For most Americans, French is an easy-listening “language of love” that they learned for two or three semesters “a long time ago” to keep their parents happy. They love crêpes, dream of visiting the Eiffel Tower and the Louvre, have heard of the Marquis de Lafayette, and know that Detroit, New Orleans, and St. Louis have “some kind of connection” with France. However, for them, French is still a foreign language. But do they realize that it is also the seventh most-spoken language in the United States after English, Spanish, Chinese, Tagalog, Vietnamese, and Arabic? Or that it is the second most-taught language?
Do they know that, in 2018, Louisiana became the first American state to join the Organisation Internationale de la Francophonie, which comprises 88 countries and regions united by the French language? Or that in some 20 cities from Boston to San Diego, 3,500 students take weekend French classes through the FLAM (Français Langue Maternelle) network? Or even that host Jesse Martineau shares the stories of descendants of the French Canadians who emigrated to New England by the thousands every two weeks on his French-Canadian Legacy Podcast?
Celebrating these initiatives springing up all over the U.S. inspired Kathleen Stein-Smith to write her book. A librarian and adjunct professor at Fairleigh Dickinson University in New Jersey, and chair of the American Association of Teachers of French’s Commission on Advocacy, she describes herself as a “Francophone de cœur, if not de sang” and an “advocate” of the French language. In May 2020, she founded the Association for the Advancement of the French Language & Francophone Culture in the United States, an informal group which meets on Zoom once a month and went on to provide the pool of people featured in French All Around Us.
Reflecting the “Scope of the Francophone Experience in the U.S.”
In the book, author Robert B. Perreault, who grew up in New Hampshire, only learned English at the age of four, and looks back over the meaning of the term “Franco-American.” Agnès Ndiaye Tounkara, who “spent a third of [her] life in Senegal, a third in France and a third in the United States,” describes her work for the FACE Foundation in New York, an organization that helps Francophone immigrants and young Francophone-born Americans to preserve their linguistic and cultural heritage.
Joseph Dunn is campaigning for the development of a tourism and service economy in French in Louisiana. In the same state, poet David Cheramie discusses the efforts made to encourage people to speak French, but regrets that these initiatives are in English – a paradox he has nicknamed “Sisyphus on the bayou.” In Detroit, Quebecer Mélissa Baril helps children to speak French through her online bookstore Le Caribou à Lunettes. And in the following chapter, Mark Labine recounts the French history of Minnesota – a state nicknamed L’Etoile du Nord (the North Star).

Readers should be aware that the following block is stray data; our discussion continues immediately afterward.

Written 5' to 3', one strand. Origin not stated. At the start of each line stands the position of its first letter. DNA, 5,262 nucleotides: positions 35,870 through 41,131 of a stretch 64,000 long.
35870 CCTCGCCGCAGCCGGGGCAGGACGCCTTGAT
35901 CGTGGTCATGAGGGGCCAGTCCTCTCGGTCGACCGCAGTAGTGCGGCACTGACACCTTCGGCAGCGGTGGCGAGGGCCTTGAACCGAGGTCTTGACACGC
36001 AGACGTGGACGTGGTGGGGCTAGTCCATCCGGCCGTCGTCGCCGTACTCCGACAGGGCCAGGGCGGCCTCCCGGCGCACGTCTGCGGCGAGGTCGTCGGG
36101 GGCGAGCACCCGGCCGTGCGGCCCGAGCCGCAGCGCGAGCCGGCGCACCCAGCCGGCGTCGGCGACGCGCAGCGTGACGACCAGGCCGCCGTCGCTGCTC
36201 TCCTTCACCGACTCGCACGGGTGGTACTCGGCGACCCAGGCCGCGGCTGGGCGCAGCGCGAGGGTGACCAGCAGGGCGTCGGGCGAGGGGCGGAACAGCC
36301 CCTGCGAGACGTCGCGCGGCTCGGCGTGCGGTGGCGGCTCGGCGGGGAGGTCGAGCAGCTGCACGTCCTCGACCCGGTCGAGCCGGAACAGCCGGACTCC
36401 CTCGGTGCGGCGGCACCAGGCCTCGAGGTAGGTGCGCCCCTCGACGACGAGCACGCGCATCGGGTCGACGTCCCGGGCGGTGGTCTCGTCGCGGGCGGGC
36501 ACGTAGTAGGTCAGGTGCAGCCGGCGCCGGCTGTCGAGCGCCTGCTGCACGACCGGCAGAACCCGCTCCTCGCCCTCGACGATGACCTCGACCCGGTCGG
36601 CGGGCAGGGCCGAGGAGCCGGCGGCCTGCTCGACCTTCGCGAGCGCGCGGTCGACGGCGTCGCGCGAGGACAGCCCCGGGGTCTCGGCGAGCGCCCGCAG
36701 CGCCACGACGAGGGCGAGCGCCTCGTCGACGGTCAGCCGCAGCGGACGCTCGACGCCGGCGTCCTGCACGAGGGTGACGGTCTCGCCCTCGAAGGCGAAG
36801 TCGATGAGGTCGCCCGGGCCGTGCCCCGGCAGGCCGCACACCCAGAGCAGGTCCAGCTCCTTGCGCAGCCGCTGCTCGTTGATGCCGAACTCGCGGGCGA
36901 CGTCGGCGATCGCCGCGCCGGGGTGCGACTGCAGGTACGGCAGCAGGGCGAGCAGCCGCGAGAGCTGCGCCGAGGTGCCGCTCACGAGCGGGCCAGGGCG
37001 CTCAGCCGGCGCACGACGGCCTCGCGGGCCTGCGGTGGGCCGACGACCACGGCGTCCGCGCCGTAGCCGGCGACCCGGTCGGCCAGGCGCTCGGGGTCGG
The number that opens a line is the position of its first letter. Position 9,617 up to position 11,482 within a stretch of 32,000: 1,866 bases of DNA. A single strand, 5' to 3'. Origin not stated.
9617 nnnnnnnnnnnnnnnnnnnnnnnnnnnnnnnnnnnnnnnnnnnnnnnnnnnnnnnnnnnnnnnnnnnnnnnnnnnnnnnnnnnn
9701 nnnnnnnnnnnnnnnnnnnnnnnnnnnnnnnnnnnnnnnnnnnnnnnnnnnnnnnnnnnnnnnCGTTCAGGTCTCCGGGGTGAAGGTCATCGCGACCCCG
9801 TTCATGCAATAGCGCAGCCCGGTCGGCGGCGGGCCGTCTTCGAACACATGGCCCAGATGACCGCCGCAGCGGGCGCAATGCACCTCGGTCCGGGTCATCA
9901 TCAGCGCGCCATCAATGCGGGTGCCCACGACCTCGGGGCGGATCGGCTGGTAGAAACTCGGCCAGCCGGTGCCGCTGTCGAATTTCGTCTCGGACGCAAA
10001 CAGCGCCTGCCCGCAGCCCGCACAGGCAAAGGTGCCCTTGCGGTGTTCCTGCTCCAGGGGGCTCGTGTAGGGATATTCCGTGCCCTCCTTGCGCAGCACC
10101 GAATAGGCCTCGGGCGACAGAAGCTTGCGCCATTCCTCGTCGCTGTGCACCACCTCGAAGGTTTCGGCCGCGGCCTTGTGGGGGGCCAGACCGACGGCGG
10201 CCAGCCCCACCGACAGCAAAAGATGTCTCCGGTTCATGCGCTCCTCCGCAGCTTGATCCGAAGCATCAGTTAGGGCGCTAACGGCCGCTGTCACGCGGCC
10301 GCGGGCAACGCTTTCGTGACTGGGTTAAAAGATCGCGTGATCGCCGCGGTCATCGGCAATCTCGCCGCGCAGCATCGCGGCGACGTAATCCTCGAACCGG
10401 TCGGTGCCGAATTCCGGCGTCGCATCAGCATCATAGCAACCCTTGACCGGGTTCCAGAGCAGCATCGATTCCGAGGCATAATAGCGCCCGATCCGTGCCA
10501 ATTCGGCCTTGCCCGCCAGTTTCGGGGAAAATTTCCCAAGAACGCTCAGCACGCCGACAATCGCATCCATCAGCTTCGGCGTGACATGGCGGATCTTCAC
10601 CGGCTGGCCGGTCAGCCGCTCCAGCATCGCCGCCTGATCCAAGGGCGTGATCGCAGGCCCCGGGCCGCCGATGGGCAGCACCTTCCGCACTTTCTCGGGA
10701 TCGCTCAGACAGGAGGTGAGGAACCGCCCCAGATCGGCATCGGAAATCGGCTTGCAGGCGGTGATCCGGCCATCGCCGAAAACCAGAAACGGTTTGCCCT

“There are so many historical and contemporary connections between France and the United States, and so many Americans who speak French at home or at work, and who study it at school,” says Kathleen Stein-Smith. “Yet French is invisible in the United States. Our project was created to remind people that on est toujours icitte (we’re still here) – a popular expression among speakers of Missouri French.”
French Is “an Asset” for the United States
New Jersey native Kathleen Stein-Smith was a child when she developed a passion for the French language – “an essential skill” according to her Anglophone mother. After studying at Laval University in Quebec in the 1970s, she experienced the transformations brought about by the Quiet Revolution (La Révolution Tranquille), a series of linguistic laws that imposed French as the only official language in the province, thereby making Canada a bilingual nation. An idea then began to form in her mind: “What if the United States did the same thing?”
Fifty years later, the country still does not have an official language or linguistic policies. But on a local level, more and more projects are appearing. “Organizations and programs everywhere are showcasing the French language and Francophone culture. They include the Franco-American Centre and PoutineFest in New Hampshire, and the Nous Foundation in New Orleans. There are also artists such as Zachary Richard in Louisiana and Josée Vachon in Maine, and writers including David Vermette, who relay the story of the Francophone experience in the United States.”
Nevertheless, Kathleen Stein-Smith is worried: “If French does not become a bigger part of the national conversation, the language may be forgotten.” Some of the authors she featured in the book are the heirs of a centuries-old Francophone culture. They include Georgie V. Ferguson, a member of the Pointe-au-Chien, a tribe in Louisiana who speak a French-Indian dialect. “It is important for this cultural heritage to be maintained. But American Francophonie, with all its cultural, economic, political, and diplomatic stakes, does not only affect Louisianians or the Franco-Americans of New England; it makes up part of our national identity.”